The answer to the age-old do I like him or do I lump him Jonathan Ames riddle is this: He is at his best when he is collaborating with someone else. Done. Signed. Sealed. Sent.
Now I just have to take a stand on Chelsea Handler, and my life will make a lot more sense.
Ames’ graphic novel-ish The Alcoholic is a words-by-Ames, visuals-by-Dean Haspiel story of a rapidly balding man named Jonathan A. and how he got to this moment: Emerging from a black-out drunk, in the backseat of a dirty car with a very old woman (and her cats) who wants to make sweet, sweet love with him. When policemen bust in on the scene, Jonathan A. takes off on a mad sprint through Asbury Park and ends up hiding out, buried in sand, beneath a boardwalk. Then comes the introspection.
He starts with his first pulls off the bottle as a high school student who spends weekends getting wrecked with his best friend Sal, all while deceiving his parents by getting good grades, getting into Yale, playing sports. Relations with Sal go south (Ha!) when they engage in some drunken bumbly fumbly one night and then vow to never speak of it again. “It’ll be better with girls,” Sal tells him.
Then Sal starts running with a new crowd and Jonathan mourns the loss. He graduates, his parents die together in a car accident, he lands in New York where he navigates the drinking life, the writing life, a misadventure as a writer in residence at a school with at least five randy coeds who want to tag-team him and, mostly, a relationship with a much younger woman that is first exhilarating and then IBS causing. This break up finds him staring at his telephone, leaving unanswered messages on her machine, weeping into his vodka, and boring his aunt — his only living relative and own personal wise old sage — with his tales of romantic torture. She eventually jolts him awake with the words “No one gets everything they want. That’s the way it is.”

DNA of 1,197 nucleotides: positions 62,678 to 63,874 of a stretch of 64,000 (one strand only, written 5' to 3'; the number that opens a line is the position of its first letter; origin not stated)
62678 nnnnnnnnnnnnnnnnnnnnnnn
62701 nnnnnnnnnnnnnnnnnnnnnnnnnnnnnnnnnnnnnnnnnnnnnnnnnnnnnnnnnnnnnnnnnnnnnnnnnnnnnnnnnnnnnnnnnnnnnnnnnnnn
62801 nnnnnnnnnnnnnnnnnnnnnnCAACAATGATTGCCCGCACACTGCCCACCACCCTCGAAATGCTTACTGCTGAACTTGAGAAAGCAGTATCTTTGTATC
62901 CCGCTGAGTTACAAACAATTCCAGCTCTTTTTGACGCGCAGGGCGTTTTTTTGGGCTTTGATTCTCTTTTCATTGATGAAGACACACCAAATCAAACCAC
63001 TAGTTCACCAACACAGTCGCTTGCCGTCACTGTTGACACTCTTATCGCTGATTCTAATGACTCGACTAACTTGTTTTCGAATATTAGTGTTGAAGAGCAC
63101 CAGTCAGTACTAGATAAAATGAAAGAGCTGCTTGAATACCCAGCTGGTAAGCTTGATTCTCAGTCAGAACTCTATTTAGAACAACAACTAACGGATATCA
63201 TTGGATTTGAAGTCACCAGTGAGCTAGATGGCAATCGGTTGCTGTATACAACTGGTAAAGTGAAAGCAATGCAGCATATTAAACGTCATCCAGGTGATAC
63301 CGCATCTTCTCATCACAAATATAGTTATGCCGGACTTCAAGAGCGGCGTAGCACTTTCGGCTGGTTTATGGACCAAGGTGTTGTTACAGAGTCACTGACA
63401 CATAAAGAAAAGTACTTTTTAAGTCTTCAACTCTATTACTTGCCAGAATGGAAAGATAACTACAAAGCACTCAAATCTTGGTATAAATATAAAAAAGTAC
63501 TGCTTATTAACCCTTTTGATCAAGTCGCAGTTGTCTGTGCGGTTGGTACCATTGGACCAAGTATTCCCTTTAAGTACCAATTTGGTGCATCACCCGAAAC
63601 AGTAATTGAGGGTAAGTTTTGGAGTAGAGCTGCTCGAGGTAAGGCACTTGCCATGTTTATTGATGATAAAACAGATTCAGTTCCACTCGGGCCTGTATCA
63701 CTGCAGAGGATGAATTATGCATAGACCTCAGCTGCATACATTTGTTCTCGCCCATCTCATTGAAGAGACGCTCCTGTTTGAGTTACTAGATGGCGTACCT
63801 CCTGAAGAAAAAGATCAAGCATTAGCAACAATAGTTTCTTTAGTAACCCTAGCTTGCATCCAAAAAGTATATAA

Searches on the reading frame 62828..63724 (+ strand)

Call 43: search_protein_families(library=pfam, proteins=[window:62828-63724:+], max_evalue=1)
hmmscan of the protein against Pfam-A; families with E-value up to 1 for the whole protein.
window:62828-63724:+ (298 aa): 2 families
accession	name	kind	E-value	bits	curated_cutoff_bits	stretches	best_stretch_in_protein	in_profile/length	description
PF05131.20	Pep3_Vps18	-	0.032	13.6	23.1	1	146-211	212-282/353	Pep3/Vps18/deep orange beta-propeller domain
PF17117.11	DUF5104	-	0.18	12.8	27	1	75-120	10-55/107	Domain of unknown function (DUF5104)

He wakes up hung over on the morning of September 11, and here the story deviates into something new, both helping a widowed neighbor and simultaneously worrying about what will happen when he tries to donate his Cocaine-flavored blood. This part of the story is a strange digression that feels inset and doesn’t really jibe with the rest of the story so well. It also includes cameos from Monica Lewinsky and Bill Clinton — not at the same time.
In all of the ways Jonathan Ames has chosen to tell his life story — and there have been plenty including columns for alternative publications, essays, novels loosely based on his life and even his television show “Bored to Death” which is peppered with instances of autobiography.
Haspiel has plenty to do with this effectiveness of this graphic novel, sometimes humor-fused drama of addiction and loss and self-destruction. It’s black and white with purposeful shading that gives the book a real dark-side, rock bottom feel, with a touch of noir — specifically when it comes to the ladies. He’s also unflinching in the face of sexual positions, episodes of irritable bowel syndrome, and depicting the sort or morning after that includes a cab driver who sidelines as a drug dealer and Jonathan A.’s head lodged into a garbage can.
When he flies solo, Ames has a tendency to fall into the edgy pre-teen habit of hiding his writing talent behind shock jock-ery in a way that doesn’t seem as real as this, which is probably as close to his real life as anything else he does. The moments are still there: The Coke, the six-some, the soul-sucking moments of getting fired while wearing just a single shoe. But it’s tempered here and genuine. Hard to tell if it is maturity or making psychological space for Haspiel’s illustrations that makes this the most palatable thing he has done.
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